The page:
The pickup appeared without warning, moving past its stop sign and straight for the side of my car.
The doors took the shot. The air bags thumped into life. And everything came to a sudden, twisting stop.
“Are you all right?” a voice called from outside.
I was, mostly. My car, not so much. As I looked at the tears, scratches, and dents in the doors – including one chunk that was missing altogether – I realized two things:
1) I had been very lucky in my unluckiness.
2) I was going to be much later coming back from lunch than I thought.
Even when everyone walks away (thank heaven), something like that shapes your week. Phone calls, paperwork, Tylenol, and more become an unexpected part of the schedule, reminding you that what you planned and what you find can be two very different things.
Funny enough, what I had planned was to figure out a birthday present for my oldest niece, Ivy.
Ivy is turning 9 and has discovered epic fantasy. The bedtime reading for her and her younger brother Simon has lately included The Chronicles of Prydain, the Welsh-inspired adventures of an Assistant Pig-Keeper named Taran. One day, he chases after a panicking prophetic pig (say that five times fast) only to find himself in the middle of dread hunters, ancient magic, desperate rescues and – of course – the fate of the realm.
Did he expect any of it? Of course not. But a moment’s break in the routine transformed his entire life.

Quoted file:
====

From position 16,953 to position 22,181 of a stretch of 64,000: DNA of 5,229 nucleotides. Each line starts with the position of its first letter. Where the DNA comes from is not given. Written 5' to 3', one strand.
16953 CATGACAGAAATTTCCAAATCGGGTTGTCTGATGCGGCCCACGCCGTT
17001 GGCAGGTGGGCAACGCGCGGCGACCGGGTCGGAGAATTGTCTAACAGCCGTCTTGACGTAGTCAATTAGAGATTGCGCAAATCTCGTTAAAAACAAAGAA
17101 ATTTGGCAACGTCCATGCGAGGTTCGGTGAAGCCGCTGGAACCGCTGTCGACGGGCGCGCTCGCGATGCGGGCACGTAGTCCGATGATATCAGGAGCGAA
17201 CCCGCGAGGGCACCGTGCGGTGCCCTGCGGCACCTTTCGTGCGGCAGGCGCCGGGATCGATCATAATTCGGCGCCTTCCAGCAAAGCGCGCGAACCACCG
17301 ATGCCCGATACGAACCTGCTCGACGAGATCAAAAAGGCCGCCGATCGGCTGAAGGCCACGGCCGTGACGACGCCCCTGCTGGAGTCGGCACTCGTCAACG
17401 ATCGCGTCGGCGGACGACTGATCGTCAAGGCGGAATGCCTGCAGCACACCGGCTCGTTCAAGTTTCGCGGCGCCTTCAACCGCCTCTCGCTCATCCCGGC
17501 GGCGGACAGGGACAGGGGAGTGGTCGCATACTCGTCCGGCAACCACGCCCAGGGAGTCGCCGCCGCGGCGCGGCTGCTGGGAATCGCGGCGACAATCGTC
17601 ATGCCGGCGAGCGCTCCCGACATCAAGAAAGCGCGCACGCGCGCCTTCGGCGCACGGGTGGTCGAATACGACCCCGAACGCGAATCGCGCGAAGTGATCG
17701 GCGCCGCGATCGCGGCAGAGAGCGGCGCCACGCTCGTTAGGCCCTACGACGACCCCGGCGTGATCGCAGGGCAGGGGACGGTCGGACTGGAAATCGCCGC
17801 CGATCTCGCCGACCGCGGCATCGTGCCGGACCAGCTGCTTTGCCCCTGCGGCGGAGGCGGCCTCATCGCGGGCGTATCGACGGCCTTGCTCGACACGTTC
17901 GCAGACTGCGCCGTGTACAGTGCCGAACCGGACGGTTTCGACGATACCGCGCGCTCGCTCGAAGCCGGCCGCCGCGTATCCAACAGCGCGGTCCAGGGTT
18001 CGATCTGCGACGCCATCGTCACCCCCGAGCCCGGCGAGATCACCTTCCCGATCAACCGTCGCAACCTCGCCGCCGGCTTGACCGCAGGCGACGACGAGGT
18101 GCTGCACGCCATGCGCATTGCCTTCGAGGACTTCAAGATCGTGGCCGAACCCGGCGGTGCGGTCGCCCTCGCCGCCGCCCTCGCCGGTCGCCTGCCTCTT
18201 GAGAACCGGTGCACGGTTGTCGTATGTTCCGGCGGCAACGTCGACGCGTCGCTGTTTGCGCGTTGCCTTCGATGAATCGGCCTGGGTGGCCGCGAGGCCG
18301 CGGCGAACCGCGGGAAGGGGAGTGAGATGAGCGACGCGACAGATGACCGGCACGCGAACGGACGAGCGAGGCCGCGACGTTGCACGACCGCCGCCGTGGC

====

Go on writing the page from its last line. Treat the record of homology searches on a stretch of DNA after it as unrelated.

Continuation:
Fantasy is famous for that kind of thing. Bilbo Baggins finds 13 dwarves and a wizard on his doorstep, looking for a tea-break and for someone to rob a dragon. Lucy’s game of hide-and-seek finds a wardrobe that contains a lamppost, a Faun, and a kingdom bound in enchanted winter by the White Witch. In tale after tale, it only takes the slightest turn of a corner to turn a world upside down.
“It’s a dangerous business, Frodo, gong out of your door, he used to say,” Frodo Baggins says in The Lord of the Rings, remembering his famous relative Bilbo. “You step into the Road, and if you don’t keep your feet, there is no knowing where you might be swept off to.”
Maybe that’s why those tales of magic and adventure still hold so much power now. They remind us how quickly the ordinary can become extraordinary, how the dull and everyday has no obligation to stay that way.
Sometimes they’re moments that echo the rest of your life. My own was forever shaped by a conversation in a nearly-empty bookstore – a chat that led to (so far) 21 years of marriage. And again by an unexpected death on a quiet Friday that rocked me, Heather, and all our family. The best and the worst, with the same power to ambush.
They’re not the moments you choose. They’re not the moments you expect. But they are the moments that re-set your choices and your expectations, that reframe your thinking and remake your life. The moments that can break your heart or make it powerful beyond imagining. Maybe both.
Those moments can be personal. They can be national. What they can’t be is easily dictated.
That’s not comfortable.
We want to write our own stories, to have full control of the plots. And when the twists come, it’s unsettling at best. You can’t see where the tale’s going. You can’t skip ahead. You just have to travel the road as best you can, with all its unexpected burdens and blessings.
And when each turn arrives, it forces us to think. To break out of the usual and look. To actually see the world around us, and not just a far-off destination. To learn what we value and what we’ve taken for granted.
That’s something I’ll try to remember on the road ahead.
Hopefully with a working set of wheels.